Dimes of 1857 do not command a premium
from, dealers. Those who deal In old
coins charge from 20 to 50 cents for such
coins, so that gives an Idea of the mar
THE PHILIPPINES— C. C, City. Un
der the provisions of article 3 of the
treaty between the United States and
Spain the latter nation ceded the Philip
pine Islands to the United States for $20,
000,000 as compensation.
THE DEUTSCHLAND-W. W.. City.
The transatlantic eteamer Deutschland
was built by the Vulcan Shipbuilding
Company at Stettin, Germany. She was
launched January 10. 1900. The greater
portion of the machinery In her was con
structed In Germany.
TO IMPROVE ONE'S SELF— I* E. J.,
City. A young woman wha wishes to Im
prove herself as to language and be able
to become a good conversationist should
read the best books that she can procure.
These she can procure from the free pub
lic library by Inquiring at tbe reference
MISSIONARIES KILLEI>— J. L., City.
There are no figures to show the number
of missionaries and the number of Chris
tian natives killed there during the recent
trouble in China. Nor are there any to
show approximately jiow many have been
killed. It will probably be a long time
before the truth In regard to this matter
can be ascertained.
RETURN OF THE VALENCIA— M U E.,
City. The Valencia returned to thlslilty
from the Philippines with part of the
Montana regiment of volunteers on the
24th of September, 1SD9. The other part
of the Montana boys came on the Zea
landla on the 22d of September. The Mon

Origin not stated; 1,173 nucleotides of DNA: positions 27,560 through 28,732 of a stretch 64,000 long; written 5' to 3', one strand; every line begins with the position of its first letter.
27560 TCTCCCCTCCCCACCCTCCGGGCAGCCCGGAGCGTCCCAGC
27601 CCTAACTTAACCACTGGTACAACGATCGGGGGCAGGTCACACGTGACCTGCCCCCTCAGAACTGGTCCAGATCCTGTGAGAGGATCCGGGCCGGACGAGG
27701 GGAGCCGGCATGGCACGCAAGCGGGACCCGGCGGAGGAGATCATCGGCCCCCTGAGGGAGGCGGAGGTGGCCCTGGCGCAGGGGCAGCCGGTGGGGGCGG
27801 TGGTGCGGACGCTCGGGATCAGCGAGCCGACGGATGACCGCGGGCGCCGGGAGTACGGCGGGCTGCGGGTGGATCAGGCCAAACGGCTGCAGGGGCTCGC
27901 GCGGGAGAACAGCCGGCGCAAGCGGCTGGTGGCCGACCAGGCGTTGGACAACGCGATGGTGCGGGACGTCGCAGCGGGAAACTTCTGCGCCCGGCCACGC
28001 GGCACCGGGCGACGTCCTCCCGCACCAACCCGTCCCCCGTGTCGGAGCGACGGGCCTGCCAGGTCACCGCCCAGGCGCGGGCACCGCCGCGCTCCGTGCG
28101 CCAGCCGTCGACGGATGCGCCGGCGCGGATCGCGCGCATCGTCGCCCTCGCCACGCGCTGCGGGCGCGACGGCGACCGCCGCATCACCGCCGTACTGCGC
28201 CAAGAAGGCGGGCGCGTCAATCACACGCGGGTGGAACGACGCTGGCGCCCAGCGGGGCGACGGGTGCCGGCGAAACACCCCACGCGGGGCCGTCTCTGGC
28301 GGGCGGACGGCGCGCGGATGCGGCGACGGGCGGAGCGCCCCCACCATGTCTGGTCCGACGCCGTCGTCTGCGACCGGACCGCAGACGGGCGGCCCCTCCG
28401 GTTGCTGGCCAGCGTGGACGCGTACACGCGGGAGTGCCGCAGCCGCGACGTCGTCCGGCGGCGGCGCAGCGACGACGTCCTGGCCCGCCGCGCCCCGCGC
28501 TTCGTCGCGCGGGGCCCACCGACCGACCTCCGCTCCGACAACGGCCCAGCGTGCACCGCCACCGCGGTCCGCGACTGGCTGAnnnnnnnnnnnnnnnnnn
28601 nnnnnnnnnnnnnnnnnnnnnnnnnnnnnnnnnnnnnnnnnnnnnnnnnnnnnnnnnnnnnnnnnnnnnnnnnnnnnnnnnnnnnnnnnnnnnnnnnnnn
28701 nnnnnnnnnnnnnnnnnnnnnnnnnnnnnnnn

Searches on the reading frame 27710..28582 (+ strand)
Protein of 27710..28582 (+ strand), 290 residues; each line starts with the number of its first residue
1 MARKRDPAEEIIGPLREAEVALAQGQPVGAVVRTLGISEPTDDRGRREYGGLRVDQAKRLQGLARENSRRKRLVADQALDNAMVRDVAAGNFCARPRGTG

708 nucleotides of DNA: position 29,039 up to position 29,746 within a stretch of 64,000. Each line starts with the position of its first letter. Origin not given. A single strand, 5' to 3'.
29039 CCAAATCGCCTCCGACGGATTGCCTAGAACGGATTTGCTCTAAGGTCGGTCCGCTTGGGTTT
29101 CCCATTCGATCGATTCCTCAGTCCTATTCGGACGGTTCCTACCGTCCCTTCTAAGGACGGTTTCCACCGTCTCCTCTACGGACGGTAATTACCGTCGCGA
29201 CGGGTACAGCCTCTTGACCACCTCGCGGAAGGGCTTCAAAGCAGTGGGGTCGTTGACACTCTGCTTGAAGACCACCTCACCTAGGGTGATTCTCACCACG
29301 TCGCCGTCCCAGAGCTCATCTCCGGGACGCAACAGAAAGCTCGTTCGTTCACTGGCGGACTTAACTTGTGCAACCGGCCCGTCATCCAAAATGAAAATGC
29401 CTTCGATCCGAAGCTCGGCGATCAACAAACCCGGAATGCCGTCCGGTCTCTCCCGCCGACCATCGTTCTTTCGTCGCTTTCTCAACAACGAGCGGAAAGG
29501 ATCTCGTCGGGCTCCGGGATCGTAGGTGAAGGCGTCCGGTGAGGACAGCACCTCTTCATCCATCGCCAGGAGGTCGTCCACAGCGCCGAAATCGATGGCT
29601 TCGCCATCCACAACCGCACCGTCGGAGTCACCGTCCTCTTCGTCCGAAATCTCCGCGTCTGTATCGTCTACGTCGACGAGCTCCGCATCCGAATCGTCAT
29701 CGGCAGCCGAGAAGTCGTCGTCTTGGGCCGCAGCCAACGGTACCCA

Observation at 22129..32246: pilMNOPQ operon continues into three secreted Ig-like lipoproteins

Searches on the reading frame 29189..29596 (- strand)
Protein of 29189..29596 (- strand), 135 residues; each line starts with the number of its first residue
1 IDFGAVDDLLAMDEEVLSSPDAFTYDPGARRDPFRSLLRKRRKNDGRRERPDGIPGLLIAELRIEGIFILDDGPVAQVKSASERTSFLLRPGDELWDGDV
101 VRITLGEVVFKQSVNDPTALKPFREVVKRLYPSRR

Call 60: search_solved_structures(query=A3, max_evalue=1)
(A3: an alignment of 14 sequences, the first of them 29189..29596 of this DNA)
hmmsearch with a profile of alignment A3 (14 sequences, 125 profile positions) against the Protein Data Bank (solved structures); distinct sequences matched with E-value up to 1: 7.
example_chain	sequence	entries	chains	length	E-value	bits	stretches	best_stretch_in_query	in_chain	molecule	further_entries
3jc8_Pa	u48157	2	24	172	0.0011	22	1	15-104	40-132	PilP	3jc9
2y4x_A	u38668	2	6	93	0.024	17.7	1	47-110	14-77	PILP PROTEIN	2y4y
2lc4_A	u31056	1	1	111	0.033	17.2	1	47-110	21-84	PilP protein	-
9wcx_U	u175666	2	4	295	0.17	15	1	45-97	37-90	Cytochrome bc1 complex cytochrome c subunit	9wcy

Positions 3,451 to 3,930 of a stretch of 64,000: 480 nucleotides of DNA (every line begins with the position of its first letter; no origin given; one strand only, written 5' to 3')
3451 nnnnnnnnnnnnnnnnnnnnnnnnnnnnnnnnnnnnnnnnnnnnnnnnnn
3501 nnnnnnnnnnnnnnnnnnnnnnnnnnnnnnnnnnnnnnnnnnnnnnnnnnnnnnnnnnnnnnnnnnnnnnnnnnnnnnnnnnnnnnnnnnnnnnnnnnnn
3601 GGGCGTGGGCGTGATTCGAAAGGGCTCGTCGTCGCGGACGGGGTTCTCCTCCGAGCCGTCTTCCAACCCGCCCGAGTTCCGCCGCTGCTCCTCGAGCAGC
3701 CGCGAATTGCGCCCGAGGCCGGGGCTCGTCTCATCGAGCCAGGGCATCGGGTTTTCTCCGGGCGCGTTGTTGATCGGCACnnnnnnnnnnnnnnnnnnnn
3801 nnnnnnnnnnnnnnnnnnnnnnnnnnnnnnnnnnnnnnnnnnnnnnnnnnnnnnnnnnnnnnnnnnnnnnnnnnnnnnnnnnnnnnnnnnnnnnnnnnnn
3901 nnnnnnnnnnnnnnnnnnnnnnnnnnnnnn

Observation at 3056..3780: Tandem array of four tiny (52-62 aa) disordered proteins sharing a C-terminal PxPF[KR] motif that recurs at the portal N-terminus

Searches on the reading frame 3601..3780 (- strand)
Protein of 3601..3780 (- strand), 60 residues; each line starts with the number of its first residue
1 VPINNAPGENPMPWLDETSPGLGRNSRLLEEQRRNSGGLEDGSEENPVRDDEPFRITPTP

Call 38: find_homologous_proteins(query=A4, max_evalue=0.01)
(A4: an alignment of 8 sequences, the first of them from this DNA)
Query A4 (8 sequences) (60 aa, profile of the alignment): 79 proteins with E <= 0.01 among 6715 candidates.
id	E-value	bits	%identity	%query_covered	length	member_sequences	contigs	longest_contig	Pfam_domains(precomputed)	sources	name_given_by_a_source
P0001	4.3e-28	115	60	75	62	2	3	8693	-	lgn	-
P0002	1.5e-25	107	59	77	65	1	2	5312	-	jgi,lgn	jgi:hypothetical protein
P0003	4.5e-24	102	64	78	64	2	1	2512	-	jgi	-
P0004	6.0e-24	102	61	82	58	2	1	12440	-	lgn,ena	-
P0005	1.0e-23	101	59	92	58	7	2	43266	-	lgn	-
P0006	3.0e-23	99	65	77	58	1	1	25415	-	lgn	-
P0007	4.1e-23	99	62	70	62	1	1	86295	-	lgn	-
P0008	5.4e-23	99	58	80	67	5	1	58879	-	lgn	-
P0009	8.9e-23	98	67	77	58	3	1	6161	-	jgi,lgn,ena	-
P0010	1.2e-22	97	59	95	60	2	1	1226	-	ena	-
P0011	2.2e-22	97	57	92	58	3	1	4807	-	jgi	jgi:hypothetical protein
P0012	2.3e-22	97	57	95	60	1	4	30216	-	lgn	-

tana reelment was mustered out October
17 of the year named. _,
THE DEATH PENALTY-M. M. M..
Rio Vista, Cal. The fact that a man who
committed a willful murder In the United
States Is a foreigner will not save him
from the gallows If he Is convicted of
murder of the first degree and the State
In which he was tried provides for the
death penalty. In some States the Jury
declares that the penalty shall be either
death or imprisonment for life,
ABRAHAM LINCOLN— Ttkto Readers.
Port Costa. Cal. Abraham Lincoln was
born on a small farm on the big south
fork of Nolln Creek, about thirteen miles
from Ellzabethtown and three miles from
Hodgensville. in what Is now La Rue
County. Kentucky. At the time of Lin
coln's birth. February 12, 1S09. that part
: of the country was known as Hardin
! MAID OF ORLEANS— A. C, City. This
• department has on two previous occasions
• informed you that the Maid of Orleans
, was not wrecked. The fact that you
, found on the beach near Bollnas a piece
; of board on which Is lettered "D. of Orle "
, is no proof that It belonged to the'schoon
. er Maid of Orleans. It may have been
, the name of a fishing smack or a White
hall boat, and have been accidentally
, knocked off. then broken by striking
, against rocks. ~ 8
' CRUELTY TO ANIMALS— J. J. H
. City. The law that was enacted for the
5 prevention of cruelty to animals was not
» passed for the protection of rodents nor
r such animals as are detrimental or annoy
- Ing to the human race, but while it pro
. tecta animals specially useful to the hu
3 man race, it Is- intended to be Interposed
in a case where a person desiring to kill
- any livins thing should show a malignant
- nature and cause the thing to be killed
8 unnecessary torture and pain
- FORGET ME NOT-A. S.. City. Ac